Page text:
Jesus has made and called people from every tribe, tongue, people, and nation into his own kingdom of priests to serve our God. Yet once inside that kingdom, he has commanded us to care for the poor, the needy, the homeless, the widow, the orphan, in ways that have nothing at all to do with their religion or race. In fact, it is our reaching out to the poor, ill, wounded, homeless, wealthy, gun-toting, violent, sexually used, or using non-Christians in God’s Agape, that is our primary act of evangelism. To ban them from our lands, our churches, our charity, our lives until they become “really” Christian (which really means, essentially, White Middle Class boring people) is to ban them from the Table of the Lord forever.

We want them to be “good enough” first. God has already died for them – how much gooder do they need to be?

I took heart reading the statement by the bishops that they were standing in solidarity with Christians in the Middle East as well as with migrants on our own shores.

“Although the vast majority of today’s refugees are non-­Christian; the vast majority of those who serve them are Christians, who continue to be the light of the world and the salt of the earth,” Bishop Gregory J. Mansour (Eparchy of Saint Maron of Brooklyn) said. “Today Christians are more united than ever, through a common suffering, a common martyrdom, and a common assistance given to those in need.” 

What we need now is a statement where we will stand in solidarity with the poor and the downtrodden in our own country, and not forget the rich need saving too. Where we will stand in solidarity with the unborn, and not forget the best time to save the unborn is before they are conceived. Where we will stand in solidarity with oppressed Natives and not forget the real oppression is their Reservation. Where we will stand in solidarity with workers whose real oppression is the wage slavery in which they labor, but whose bosses need to be educated to see their own greed. Everyone needs saving.  Paul understood this in Philemon’s letter.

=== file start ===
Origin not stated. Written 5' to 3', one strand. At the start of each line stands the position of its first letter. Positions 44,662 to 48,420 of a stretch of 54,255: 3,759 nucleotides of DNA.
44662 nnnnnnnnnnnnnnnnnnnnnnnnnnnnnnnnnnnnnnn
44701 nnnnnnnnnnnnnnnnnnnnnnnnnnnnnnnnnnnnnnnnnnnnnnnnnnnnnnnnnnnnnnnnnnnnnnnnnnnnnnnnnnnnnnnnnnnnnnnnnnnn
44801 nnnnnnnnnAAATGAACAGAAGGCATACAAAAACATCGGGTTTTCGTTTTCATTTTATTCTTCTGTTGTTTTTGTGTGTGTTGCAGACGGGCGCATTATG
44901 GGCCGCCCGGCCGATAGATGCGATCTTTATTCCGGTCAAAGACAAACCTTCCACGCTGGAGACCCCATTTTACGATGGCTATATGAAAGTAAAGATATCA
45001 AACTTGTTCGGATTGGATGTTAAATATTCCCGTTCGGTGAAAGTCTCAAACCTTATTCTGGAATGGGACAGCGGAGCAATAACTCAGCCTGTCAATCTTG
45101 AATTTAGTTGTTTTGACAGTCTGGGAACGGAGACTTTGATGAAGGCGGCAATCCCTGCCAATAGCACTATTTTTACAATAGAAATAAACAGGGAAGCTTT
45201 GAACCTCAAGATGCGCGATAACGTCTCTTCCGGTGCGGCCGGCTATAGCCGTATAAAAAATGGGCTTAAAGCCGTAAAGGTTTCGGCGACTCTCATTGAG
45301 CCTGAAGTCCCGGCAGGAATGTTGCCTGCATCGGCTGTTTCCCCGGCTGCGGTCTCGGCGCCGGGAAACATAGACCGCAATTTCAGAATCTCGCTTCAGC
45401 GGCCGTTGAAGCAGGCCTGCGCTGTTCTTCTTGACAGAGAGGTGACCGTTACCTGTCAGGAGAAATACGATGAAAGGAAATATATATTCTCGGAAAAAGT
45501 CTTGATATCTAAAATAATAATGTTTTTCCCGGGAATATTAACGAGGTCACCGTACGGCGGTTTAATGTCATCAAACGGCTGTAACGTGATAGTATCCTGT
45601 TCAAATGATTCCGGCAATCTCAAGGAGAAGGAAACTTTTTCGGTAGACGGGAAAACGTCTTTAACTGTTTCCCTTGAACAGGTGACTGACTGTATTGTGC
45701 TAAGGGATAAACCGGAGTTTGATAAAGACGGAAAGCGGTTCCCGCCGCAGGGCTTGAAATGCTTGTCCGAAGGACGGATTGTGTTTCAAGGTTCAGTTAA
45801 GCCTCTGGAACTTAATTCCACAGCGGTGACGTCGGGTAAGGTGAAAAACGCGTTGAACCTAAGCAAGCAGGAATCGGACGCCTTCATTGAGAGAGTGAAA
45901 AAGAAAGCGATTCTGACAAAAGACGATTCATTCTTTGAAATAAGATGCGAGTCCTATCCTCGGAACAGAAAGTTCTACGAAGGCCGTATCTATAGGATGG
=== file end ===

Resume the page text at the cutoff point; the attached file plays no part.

Peace is hard work. It’s not – ever – making the other person think like us. Jesus commanded us to “Make disciples of all nations” yes, but he never said, “Convert your enemy”. Rather he commanded us to love, pray, forgive, and even serve our enemy in order to win his soul.

If we only knew what made for peace…

I’m afraid the internet, and indeed, our political space today, the “national conversation” if you will, wants one side to gain a victory while another side must be defeated. Merely human victory or defeat is entirely useless. The simply reality is: if Christians get caught up in these political games (as Christians have been doing for most of 2000 years) we neutralize our witness and mute our voices. When we get played by the system, we end up forgetting that Jesus is for everyone. If we build walls around property designated by our political overlords, we’ve only supported the demons, and we’ve only kept out Jesus. Our first duty is to go into all the world making disciples. We can’t do that by picking the lesser of two evils in an attempt to slay the larger one. The way forward is to proclaim that “Mr. Jesus died for the bigots as well.” The Anti-Christian bigots, the bigots against children, the anti-Muslim Bigots, the racists bigots, the Atheist bigots, the anti-Gay bigots. All of them. Then we have to go love them – even if that means that we leave our political, secular friends angry at us (but we have to bring them too…)

“Mr. Jesus died for the bigots as well”

Only peace saves.

Jesus is our Peace. Know Jesus: know peace.

Author: Huw Raphael

A Dominican Tertiary living in San Francisco, CA. He is almost 59. He feeds the homeless as a parochial almoner and is studying to be a Roman Catholic Deacon. He is learning modern Israeli Hebrew and enjoys cooking, keto, cats, long urban hikes, and SF Beer Week.